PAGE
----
# Some Corrections for de Pater and Lissauer, Planetary Sciences

## Updated Second Edition, Second Printing, 2016

Older version? See errata for the
Second Edition, First Printing (2010)
or for the Second Edition, Second Printing (2011).
Updates also found in these previous editions are in black font.
## Chapter 1

p. 10, Table 1.5. Many small inner satellites from Table 1.4 are
not included in Table 1.5. Polydeuces, Pallene are included in both
Tables, but Anthe, Methone, Perdita, Cupid, Mab, Naiad, and Thalassa
are absent from Table 1.5. The small saturnian moon Aegaeon is
missing from both tables. I'd also suggest removing the roman
numerals identifying the satellites from both Tables 1.4 and 1.5 as
most readers do not need these. If the roman numerals stay, at least
format them identically in both tables.
## Chapter 2

p. 27, 1st paragraph of 2.2.1. In the two center of mass
equations, "m_{1}" in the numerator should be "m_{2}" and
"m_{2}" in the numerator should be "m_{1}". Credit: Jason Aufdenberg, Embry-Riddle Aeronautical University.
p. 27, second column, third paragraph. The first expression with
27 is correct. Fix the second expression with 25 a few lines down. The
confusion arises because the mass ratio m1/m2 ~ 25.
p. 41, Fig. 2.20 (c). Bold, solid, and dashed arrows are undefined.
## Chapter 3

p. 57, Eq. 3.6 and 3.7. A different symbol is needed here. The second
equation give the flux density in the z direction. The first has no
directionality. Eq. 3.41a,b are also directional.
p. 70. The two cited equations immediately above Eq. 3.80b should be 3.78
and 3.79. Credit: Jason Aufdenberg, Embry-Riddle Aeronautical
University.
## Chapter 5

p. 239, Problem 5.4.I. Albite is favored at both temperatures for P
< 0.6 Gpa; high pressure is needed for Jadeite + Quartz to be
favored. See http://serc.carleton.edu/research_education/equilibria/GibbsE.html. Presumably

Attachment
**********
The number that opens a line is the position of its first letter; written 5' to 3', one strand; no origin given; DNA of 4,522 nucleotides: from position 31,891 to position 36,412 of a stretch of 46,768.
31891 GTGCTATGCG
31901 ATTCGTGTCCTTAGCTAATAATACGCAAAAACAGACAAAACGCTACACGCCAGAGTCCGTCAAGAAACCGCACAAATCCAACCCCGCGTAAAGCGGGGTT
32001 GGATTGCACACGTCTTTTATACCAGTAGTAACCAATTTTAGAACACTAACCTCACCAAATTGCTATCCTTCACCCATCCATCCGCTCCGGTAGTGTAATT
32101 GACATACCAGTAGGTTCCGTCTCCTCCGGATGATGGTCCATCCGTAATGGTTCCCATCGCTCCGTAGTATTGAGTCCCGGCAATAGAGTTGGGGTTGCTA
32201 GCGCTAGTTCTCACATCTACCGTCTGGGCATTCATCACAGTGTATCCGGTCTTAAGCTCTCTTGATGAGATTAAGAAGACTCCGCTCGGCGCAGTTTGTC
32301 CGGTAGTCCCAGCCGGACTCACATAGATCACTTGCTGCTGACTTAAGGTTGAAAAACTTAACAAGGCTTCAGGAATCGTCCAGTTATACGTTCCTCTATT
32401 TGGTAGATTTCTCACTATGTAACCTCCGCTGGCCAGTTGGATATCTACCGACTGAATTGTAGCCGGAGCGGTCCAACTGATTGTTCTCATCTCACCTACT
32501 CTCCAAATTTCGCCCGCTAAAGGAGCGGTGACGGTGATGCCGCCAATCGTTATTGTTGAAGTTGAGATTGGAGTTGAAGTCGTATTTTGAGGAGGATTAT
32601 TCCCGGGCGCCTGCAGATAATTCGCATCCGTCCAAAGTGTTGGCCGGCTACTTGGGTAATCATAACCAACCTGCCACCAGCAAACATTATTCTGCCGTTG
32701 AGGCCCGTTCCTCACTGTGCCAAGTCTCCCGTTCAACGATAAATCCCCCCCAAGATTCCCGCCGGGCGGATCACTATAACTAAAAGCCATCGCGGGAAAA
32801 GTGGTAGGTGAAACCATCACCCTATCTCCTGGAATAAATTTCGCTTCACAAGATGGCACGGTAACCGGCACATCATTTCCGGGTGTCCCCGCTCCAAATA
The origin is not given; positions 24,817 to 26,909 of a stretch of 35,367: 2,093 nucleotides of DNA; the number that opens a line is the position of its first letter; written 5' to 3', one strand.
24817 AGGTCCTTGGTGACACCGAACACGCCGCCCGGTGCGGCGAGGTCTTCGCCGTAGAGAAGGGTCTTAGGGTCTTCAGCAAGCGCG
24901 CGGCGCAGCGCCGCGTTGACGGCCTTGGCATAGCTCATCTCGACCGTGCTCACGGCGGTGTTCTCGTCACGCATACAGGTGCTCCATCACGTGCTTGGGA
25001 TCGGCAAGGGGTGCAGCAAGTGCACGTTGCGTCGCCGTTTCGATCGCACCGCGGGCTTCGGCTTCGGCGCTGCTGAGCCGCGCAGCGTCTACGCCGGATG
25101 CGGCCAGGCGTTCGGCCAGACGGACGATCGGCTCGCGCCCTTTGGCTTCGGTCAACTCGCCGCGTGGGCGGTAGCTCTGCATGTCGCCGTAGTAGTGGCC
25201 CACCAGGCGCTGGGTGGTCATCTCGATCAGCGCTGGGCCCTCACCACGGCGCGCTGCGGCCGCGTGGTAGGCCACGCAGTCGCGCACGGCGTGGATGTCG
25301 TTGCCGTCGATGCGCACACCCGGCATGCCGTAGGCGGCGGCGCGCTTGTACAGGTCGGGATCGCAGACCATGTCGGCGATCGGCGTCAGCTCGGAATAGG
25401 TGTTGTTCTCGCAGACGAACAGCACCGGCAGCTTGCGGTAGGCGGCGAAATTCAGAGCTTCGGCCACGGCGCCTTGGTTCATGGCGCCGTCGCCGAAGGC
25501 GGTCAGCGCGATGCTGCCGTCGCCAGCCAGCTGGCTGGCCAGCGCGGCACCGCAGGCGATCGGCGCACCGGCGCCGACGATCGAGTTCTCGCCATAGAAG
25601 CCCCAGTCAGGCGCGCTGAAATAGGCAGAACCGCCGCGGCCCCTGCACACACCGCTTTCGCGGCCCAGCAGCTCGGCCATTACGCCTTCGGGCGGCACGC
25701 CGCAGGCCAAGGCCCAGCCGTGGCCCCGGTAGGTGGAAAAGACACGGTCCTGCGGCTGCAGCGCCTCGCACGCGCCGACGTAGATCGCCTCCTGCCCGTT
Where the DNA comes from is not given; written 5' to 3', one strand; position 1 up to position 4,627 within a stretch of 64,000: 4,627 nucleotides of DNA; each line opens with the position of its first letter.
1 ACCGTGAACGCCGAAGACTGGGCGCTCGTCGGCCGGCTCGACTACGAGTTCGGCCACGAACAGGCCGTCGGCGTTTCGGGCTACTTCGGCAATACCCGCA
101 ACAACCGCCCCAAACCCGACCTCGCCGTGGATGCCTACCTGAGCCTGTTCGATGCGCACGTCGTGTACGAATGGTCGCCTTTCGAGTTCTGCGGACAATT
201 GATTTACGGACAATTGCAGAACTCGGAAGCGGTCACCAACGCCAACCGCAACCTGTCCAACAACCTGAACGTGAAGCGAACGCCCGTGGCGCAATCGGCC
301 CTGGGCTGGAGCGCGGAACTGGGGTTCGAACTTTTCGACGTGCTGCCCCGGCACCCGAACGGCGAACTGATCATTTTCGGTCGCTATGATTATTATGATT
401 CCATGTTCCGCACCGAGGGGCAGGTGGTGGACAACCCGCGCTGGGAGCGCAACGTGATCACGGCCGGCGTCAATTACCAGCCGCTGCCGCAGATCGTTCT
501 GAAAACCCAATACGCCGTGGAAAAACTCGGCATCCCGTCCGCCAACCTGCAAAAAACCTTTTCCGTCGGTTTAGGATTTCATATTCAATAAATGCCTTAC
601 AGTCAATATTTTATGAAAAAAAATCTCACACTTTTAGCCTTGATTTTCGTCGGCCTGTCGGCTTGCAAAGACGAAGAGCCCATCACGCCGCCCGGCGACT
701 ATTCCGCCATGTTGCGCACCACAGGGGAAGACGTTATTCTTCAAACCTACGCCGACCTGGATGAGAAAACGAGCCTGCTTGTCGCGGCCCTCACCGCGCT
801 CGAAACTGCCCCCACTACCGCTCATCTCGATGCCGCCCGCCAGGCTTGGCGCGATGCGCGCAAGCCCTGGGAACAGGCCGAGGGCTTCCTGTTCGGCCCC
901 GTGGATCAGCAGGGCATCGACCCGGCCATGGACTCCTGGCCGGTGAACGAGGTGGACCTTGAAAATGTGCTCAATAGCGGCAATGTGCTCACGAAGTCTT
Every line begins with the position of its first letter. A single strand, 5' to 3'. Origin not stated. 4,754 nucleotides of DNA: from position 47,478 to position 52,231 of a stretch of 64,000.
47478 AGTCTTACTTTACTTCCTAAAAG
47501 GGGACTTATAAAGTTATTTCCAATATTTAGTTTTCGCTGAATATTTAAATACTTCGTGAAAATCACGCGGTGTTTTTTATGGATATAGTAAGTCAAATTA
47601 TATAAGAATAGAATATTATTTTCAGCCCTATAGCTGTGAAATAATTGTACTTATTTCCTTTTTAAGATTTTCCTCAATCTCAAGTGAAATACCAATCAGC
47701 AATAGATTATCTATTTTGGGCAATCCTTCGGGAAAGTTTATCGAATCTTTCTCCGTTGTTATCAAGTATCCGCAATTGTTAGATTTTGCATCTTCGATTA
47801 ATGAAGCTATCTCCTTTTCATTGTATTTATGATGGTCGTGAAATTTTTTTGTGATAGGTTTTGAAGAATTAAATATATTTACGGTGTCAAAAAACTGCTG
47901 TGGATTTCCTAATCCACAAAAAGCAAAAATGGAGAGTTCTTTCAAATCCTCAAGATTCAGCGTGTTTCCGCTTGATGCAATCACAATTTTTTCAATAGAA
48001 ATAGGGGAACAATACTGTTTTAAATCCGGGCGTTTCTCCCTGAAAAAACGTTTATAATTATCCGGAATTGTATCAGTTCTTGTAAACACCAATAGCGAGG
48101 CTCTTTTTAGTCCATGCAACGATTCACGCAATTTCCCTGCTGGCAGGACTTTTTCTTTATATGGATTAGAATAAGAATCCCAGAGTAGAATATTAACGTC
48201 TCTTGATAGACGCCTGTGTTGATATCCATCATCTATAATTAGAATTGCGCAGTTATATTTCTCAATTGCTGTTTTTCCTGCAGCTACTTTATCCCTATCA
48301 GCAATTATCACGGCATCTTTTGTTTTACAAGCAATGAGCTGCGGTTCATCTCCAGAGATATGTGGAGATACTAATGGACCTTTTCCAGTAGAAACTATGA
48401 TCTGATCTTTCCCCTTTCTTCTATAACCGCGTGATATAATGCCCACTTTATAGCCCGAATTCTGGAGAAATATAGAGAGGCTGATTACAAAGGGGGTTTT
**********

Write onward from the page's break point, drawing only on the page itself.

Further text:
the problem assumes a pressure/temperature relation in its definition
of C_{p}. This should be stated.
## Chapter 7

p. 290, Eq. 7.10b. vector = scalar problem. (vector v -> scalar v_{perp}?)
p. 295, Eq. 7.30 and Fig. 7.11. While correct and consistent
here, standard notation has M_{B} aligned along the positive z
axis.
p. 295, Eq. 7.41. There is a quadrant ambiguity here.
p. 297, Eq. 7.51. The m_{o} in denominator should be an m = γ_{r}
m_{o}. E should be explicitly stated to be the Kinetic Energy.
p. 299, Eqs. 7.60, 7.61, and text between them. No need to
introduce a new symbol since μ_{b} = μ_{B}.
## Chapter 8

p. 353. Halflife for ^{235}U is mildly inconsistent in Eq. 8.6b and
Table 8.3. (Credit: Mahmuda Afrin Badhan).
## Chapter 10

p. 437, Table 10.2. U. Maryland requests that the Deep Impact
encounter with Hartley 2 (Nov. 4, 2010) be added as the 5th close
comet flyby!
## Chapter 11

p. 450, Fig. 11.5. Synchronous orbit for Uranus should be 2/3 of the way
from Perdita's orbit to Puck's (~10% further out than
plotted). Amalthea should be about midway between the synchronous and
Roche limits at Jupiter.

p. 469, text after Eq. 11.18a. The statement about m_{z} being
even for horizontal forcing and odd for vertical forcing is only true
for Lindblad and Vertical resonances (as defined here) which are a
subset of all possible resonances. The correct statement is that
m_{z} + m'_{z} is always even (vertical frequencies
must come in pairs), where m'_{z} is the coefficient of μ
on the right hand side of 11.18b, 11.18c, or their generalization.

## Chapter 12

p. 505, Figure 12.21. "Error bars for the points" discussed in the
caption are not visible in the data.

p. 505, bottom of first paragraph. "This is in contrast to our Solar
System" (discussion of overstability). Is this fair? Of course the
orbital periods of exoplanets are more widely separated than that of
Solar System planets - they have large eccentricities and hence must be more
widely spaced!

## Chapter 13

p. 520, Figure 13.5. The data does not come from the cited paper
(Furlan 2006) which is a paper on Spitzer IRS spectra only. Furlan
(2006) does include the IRS spectra of AB Aur, but HR 4796A is not
included in their sample. Credit: Jessica Donaldson.

p. 520, last paragraph. Although Beta Pictoris is a main sequence
star, the wording here seems to imply it is older. Beta Pictoris is a
main sequence star, but at ~12 Myrs old it is a very young main
sequence star. Perhaps change "main sequence" -> young main
sequence. Credit: Jessica Donaldson.
Last Updated: Jun. 17, 2016

Doug Hamilton

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